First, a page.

Why do cat eyes shine? Science responds
Surely on some occasion we have seen a cat at night or in the dark, highlighting the brightness of their eyes especially when focused on some kind of light.
Although it is something that does not seem strange to us, It is likely that on some occasion we have wondered why this brightness , that have their eyes that make them shine in that way and if it helps them for something. In this article we intend to answer this question.
In fact, this is a question that has aroused the curiosity of man since antiquity, coming to be considered the guardians of the night and the underworld in ancient Egypt due to other aspects of that particularity. It was considered that the iridescence of his gaze during the night was due to the fact that they saw the truth and even beyond death, and that he kept the light of the sun in the world. But the brightness of a cat's eyes has a scientific explanation, the tapetum lucidum.
Why do cat eyes shine? The tapetum lucidum
The answer to why the eyes of cats shine is none other than the existence of a band of cells located behind the photoreceptors of the eyes of these animals, specifically between the retina and the optic nerve (it could be considered part of the choroids). Called tapetum lucidum, it acts like a concave mirror inside the eye, causing light entering through the pupil to pass through the retina both when entering the eye and when bouncing on the mat. A) Yes, the amount of light that is reflected in the retina increases greatly, and can even be perceived from the outside . Technically it is not that their eyes shine, but reflect the outside light.
This causes them to be able to capture and make the most of the ambient light, so that it is easier during the night to be able to move more easily than other creatures and can see in the dark as long as it is not total. His visual capacity increases greatly and serves as a deterrent against possible attacks.
The tapetum lucidum increases the sensitivity of the canes between thirty and fifty times, although this would not be enough to allow them to see in the most absolute darkness. In most animals without this adaptation, much of the visual information is lost because the eye does not reflect the totality of light entering through the pupil. In the case of cats, although there is some information loss such loss is much less thanks to the presence of the tapetum lucidum , which causes a much larger proportion of light to be retained in the retina and the eye canes can process much more information.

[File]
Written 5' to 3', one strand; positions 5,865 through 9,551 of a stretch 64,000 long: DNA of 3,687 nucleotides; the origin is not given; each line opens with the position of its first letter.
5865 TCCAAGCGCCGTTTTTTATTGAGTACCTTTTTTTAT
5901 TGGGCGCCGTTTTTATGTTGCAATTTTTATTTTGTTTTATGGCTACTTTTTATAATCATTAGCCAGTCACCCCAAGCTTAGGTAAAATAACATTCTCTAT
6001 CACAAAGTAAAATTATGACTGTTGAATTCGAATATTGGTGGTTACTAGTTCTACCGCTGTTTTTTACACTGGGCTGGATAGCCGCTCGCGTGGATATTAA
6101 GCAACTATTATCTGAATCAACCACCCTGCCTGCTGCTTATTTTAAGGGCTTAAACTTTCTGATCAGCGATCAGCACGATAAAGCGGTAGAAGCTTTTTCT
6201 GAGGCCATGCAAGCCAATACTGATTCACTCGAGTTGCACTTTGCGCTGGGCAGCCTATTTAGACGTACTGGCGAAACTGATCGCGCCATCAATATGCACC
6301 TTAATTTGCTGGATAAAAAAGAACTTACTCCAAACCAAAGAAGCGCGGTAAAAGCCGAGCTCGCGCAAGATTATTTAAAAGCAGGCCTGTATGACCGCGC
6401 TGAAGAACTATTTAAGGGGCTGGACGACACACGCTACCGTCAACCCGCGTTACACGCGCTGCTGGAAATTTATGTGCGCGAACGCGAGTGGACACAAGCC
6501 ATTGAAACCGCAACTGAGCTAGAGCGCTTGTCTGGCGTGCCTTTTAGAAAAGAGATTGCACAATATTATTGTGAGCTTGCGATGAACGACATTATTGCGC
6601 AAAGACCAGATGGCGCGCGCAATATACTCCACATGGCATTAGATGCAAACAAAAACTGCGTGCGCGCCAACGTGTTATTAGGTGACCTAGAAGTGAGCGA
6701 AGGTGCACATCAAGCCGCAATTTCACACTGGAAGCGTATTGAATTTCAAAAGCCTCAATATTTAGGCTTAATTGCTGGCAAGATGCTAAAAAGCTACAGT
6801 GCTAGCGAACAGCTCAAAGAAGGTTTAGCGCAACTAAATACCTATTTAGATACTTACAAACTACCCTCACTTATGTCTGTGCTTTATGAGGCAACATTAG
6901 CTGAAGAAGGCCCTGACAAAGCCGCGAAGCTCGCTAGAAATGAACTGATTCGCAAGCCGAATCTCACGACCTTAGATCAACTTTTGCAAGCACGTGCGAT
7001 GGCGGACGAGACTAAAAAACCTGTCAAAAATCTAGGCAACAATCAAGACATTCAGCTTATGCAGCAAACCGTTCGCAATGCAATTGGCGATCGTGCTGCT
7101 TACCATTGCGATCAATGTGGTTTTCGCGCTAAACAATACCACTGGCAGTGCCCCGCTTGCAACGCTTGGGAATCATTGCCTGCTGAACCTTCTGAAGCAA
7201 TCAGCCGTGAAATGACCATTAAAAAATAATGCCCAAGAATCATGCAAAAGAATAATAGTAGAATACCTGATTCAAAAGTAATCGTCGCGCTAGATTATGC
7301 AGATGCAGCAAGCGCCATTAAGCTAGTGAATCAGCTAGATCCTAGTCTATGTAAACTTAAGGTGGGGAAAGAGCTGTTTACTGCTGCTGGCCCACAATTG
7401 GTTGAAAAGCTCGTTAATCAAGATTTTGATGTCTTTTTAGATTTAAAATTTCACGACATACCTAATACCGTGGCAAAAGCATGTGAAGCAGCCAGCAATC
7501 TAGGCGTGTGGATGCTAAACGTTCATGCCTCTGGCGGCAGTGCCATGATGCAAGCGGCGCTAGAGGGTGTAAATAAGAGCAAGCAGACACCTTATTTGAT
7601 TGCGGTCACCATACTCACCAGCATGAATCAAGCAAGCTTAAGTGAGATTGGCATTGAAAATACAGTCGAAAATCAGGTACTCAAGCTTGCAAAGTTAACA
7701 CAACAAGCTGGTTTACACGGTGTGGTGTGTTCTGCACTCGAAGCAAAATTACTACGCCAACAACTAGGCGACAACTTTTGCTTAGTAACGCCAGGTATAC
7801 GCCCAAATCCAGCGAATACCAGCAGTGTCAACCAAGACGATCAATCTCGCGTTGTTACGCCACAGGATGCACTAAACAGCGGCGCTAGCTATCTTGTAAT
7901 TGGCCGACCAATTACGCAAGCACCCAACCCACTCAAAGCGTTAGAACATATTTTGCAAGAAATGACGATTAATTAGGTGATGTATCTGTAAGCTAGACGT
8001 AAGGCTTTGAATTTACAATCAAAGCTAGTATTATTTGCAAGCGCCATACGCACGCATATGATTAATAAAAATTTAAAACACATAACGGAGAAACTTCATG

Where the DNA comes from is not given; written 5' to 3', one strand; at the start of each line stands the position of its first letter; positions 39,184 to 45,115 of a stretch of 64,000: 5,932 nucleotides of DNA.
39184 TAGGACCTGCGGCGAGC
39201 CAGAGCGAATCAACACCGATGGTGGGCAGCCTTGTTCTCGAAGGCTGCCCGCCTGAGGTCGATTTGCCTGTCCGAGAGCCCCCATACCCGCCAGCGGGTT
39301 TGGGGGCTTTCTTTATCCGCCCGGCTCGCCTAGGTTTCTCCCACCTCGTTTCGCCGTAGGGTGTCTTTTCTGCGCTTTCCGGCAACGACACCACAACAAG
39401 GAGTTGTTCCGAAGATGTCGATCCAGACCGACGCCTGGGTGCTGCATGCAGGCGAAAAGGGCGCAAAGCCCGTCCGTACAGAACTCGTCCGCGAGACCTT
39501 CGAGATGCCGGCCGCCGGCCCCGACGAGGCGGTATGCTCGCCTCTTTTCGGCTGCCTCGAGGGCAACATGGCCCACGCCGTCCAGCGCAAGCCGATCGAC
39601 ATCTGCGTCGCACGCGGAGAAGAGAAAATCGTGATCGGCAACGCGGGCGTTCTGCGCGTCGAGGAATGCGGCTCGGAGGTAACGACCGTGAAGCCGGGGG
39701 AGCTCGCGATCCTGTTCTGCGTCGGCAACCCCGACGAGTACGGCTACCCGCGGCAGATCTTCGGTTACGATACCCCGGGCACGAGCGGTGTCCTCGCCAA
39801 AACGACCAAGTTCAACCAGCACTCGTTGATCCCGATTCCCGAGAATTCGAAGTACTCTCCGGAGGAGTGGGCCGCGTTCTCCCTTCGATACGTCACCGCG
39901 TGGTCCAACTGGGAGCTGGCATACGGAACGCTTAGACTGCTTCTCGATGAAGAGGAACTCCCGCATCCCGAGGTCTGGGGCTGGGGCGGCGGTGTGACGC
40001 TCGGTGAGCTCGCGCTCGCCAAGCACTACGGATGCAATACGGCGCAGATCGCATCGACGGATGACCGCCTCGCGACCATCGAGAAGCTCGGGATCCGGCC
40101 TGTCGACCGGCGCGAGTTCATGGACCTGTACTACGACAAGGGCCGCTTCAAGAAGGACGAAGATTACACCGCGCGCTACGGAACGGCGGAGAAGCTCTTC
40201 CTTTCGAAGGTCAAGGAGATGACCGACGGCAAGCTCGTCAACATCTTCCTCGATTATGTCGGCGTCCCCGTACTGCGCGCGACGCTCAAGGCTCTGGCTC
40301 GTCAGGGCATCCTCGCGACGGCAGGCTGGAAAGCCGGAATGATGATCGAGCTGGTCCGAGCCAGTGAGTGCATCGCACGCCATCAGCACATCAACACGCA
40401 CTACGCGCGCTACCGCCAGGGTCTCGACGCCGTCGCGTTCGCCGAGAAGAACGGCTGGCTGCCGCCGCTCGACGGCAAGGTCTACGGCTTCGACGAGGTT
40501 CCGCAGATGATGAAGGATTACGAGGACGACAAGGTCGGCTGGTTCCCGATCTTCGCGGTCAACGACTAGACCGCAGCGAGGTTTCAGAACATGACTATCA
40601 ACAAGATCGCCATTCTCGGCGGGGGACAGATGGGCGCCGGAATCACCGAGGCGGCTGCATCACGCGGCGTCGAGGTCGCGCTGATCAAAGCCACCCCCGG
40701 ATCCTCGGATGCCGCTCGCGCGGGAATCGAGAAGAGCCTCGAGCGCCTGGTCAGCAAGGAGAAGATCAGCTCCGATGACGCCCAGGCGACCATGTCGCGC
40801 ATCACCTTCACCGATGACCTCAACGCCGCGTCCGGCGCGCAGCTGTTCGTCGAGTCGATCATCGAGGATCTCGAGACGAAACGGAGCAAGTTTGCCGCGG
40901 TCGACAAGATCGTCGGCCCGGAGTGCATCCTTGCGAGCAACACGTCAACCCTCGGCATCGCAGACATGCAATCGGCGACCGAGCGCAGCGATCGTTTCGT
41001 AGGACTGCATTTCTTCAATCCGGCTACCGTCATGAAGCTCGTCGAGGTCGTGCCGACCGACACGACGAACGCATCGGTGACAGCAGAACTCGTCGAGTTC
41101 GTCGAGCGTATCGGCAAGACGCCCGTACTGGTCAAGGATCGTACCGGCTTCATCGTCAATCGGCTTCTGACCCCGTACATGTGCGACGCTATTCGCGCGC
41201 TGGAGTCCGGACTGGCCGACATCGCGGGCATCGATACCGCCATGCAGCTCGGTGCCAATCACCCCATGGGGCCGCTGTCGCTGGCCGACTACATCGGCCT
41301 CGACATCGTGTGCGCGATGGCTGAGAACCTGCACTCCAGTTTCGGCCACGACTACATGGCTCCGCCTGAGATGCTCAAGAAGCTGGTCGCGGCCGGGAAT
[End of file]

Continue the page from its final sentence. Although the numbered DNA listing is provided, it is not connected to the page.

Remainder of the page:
Not only cats
The tapetum lucidum is what causes the eyes of cats to shine in the dark, but it is a biological adaptation shared with other species. And is that cats are not the only creatures whose eyes shine during the night. We can observe the same effect in most species of cats and even in a large part of dogs. Also bats, sharks, horses, crocodiles or even cows own tapetum lucidum.
In general, these are animals with nocturnal habits, both at the level of predators and prey. And it is that evolution has generated structures of this kind to emerge in order that those beings that live and act mainly during the night or whose prey or predators have such habits can survive. However, mainly diurnal animals do not usually own it, such as humans and pigs.
Can it cause difficulties?
The tapetum lucidum has many advantages, but it could be thought that it can be a disadvantage in situations where there is a lot of light, such as during the day. But nevertheless, the vision of cats has other characteristics that allow them to adapt other difficulties .
Between them they have a pupil capable of contracting to unsuspected limits, contracting until reaching a narrow strip and managing to reduce the amount of light that enters the eyes when it is intense.
- Coles, J.A. (1971). Some reflective properties of the tapetum lucidum of the cat's eye J.Physiol .; 212 (2): 393-409.